I want to promise you that we know. We can’t pretend to get every single worry or foresee every single issue, but I do promise you that we care. It’s our job to be part of the chain of educators and coaches across the country that are going to put these children back together again and I promise you that we are going to live up to that challenge. It is hardly surprising that after a year of the grown ups in the whole country apparently having no idea what is going on, that these children have had their confidence rocked. I don’t blame them for being reluctant or worried. But I do know that getting their bodies moving again is going to be good for their souls as well as their muscles, I do promise that we will move mountains to make sure they are in a group that suits them, with a coach who cares about them, following a programme of gymnastics that will develop them. I do promise that top of our list of priorities is seeing them smile and making them laugh. I do promise that they don’t need to worry about not being good enough. We aren’t the type of gym that focuses on results above compassion anyway, but now more so than ever, it is our job to help them believe everything is going to be okay again.
As part of that, I want to promise you that our care of them will be as holistic as possible – that their hearts matter far more than anything else right now. As part of that, we are investing in a county wide initiative to train our staff in supporting children through trauma, we are training staff on specific courses about injury prevention and injury care and we are going to be working with a strength and conditioning coach to build them back up. We will be planning lots of ‘small success’ opportunities for our GFA and General gymnasts and we will – eventually – hold that long awaited competition for those who want it. We are working on a plan to increase our capacity as soon as restrictions lift so more gymnasts can have second sessions. But most of all, we are planning sessions that they will absolutely love, so that as soon as you can view again, they will have the delight of showing you their progress.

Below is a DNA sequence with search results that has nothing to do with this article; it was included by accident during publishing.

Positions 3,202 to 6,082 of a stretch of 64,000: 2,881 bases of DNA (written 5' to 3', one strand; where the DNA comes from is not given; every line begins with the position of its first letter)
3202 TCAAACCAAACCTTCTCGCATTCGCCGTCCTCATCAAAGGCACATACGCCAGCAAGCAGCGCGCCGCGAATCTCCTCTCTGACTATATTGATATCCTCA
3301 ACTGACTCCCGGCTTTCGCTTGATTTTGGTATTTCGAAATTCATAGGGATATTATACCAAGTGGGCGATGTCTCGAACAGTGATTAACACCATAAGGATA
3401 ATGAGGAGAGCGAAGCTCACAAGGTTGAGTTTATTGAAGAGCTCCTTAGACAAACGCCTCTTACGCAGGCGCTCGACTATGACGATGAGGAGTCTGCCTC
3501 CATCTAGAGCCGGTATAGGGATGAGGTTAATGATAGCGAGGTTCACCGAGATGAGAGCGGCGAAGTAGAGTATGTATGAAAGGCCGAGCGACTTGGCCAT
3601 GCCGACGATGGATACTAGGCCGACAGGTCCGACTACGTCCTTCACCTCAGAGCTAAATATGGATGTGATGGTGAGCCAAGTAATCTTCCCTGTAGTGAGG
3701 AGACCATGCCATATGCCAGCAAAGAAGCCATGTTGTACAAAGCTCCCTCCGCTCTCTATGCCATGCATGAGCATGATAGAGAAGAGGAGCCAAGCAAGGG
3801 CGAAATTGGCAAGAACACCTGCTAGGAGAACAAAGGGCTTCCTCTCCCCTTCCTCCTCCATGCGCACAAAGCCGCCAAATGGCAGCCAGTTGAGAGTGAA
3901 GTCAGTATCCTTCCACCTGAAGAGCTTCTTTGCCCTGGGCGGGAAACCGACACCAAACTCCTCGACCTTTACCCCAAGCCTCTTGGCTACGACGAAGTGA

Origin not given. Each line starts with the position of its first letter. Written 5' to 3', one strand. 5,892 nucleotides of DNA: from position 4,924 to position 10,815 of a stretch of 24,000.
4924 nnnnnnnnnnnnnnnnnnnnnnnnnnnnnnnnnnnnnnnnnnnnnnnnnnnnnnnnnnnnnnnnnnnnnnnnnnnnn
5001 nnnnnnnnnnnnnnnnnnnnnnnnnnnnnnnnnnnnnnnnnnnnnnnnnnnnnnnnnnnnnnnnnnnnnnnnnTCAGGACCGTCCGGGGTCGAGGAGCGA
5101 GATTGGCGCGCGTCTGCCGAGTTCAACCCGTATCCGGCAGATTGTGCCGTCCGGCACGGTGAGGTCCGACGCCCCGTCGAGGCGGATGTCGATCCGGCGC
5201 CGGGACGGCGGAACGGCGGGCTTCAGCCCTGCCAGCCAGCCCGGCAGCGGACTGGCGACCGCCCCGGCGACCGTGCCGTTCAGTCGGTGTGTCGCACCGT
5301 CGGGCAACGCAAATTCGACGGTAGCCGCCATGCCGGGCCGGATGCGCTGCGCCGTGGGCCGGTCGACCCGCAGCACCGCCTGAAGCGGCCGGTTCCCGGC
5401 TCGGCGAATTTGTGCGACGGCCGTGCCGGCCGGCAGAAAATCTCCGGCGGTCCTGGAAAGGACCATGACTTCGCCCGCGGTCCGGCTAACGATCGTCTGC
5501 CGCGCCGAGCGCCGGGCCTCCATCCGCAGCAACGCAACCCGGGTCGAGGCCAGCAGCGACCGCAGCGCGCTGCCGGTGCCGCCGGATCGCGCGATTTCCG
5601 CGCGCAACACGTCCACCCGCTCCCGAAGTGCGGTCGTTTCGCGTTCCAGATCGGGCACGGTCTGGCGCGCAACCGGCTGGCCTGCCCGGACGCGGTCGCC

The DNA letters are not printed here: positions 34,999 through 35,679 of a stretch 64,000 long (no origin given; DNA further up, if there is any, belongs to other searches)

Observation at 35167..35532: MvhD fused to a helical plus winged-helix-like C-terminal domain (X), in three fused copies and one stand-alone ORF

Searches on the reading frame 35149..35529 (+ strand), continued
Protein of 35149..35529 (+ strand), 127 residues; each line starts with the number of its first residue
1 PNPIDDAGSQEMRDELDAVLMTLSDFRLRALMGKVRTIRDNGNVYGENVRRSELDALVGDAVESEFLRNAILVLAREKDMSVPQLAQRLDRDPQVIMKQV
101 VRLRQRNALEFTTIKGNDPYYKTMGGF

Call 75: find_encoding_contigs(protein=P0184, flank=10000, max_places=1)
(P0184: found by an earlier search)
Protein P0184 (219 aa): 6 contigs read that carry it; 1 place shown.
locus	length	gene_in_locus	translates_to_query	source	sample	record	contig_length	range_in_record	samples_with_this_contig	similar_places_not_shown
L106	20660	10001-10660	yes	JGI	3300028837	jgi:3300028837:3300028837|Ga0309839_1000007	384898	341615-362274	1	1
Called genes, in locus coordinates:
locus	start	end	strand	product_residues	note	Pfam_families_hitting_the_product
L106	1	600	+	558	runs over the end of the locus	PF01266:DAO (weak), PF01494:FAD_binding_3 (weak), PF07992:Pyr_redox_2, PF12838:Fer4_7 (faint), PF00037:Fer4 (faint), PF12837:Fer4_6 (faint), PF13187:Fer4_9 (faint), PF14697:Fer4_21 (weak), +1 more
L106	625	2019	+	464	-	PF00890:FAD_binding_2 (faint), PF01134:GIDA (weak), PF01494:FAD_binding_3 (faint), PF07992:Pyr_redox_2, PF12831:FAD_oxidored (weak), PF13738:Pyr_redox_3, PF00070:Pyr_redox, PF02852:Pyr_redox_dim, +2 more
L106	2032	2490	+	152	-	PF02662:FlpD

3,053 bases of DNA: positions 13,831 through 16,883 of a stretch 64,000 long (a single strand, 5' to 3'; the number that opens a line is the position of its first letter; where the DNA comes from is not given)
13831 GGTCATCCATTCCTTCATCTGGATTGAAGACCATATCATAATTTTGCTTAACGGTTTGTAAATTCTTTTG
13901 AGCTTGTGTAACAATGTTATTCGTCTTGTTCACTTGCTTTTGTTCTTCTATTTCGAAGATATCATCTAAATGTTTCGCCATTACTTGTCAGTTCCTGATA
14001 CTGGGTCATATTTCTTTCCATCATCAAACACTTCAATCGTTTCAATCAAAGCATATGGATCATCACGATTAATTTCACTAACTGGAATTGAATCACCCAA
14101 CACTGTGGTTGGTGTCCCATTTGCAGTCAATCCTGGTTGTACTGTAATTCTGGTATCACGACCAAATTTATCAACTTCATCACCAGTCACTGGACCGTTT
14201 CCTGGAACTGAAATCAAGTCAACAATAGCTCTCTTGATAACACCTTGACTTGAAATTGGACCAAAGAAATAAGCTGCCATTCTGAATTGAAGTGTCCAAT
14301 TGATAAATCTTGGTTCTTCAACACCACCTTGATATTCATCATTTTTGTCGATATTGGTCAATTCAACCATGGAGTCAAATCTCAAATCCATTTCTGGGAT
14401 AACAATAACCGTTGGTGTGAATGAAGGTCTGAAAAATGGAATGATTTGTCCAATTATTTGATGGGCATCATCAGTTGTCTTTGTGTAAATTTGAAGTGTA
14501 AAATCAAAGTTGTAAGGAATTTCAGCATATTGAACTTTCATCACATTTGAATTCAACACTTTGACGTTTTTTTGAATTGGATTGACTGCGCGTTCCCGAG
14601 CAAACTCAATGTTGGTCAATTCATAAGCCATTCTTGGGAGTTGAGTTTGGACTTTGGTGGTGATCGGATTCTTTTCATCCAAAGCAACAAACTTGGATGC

None of that means our standards will slip; everything that matters to me as an owner stays in place – well planned sessions, good behaviour, community spirit, compassion and progression. We always ask our gymnasts – at every level – to give us their best and as they progress through the gym we request their best efforts all the time. That is good coaching. What I can also promise you is that we’ve adjusted our expectations and we know coming back and rebuilding strength and skills and confidence will take time. We’ve got their back and their individual success at their own personal level both in gymnastics and mental recovery is what matters now. It’s been a tough year, but I do believe that we can all work together now to be stronger for it.
As a close friend of mine wrote 11 years ago today, ‘Sometimes it snows in April’. It does. It can be unsettling and difficult and brutal. But it can also be beautiful.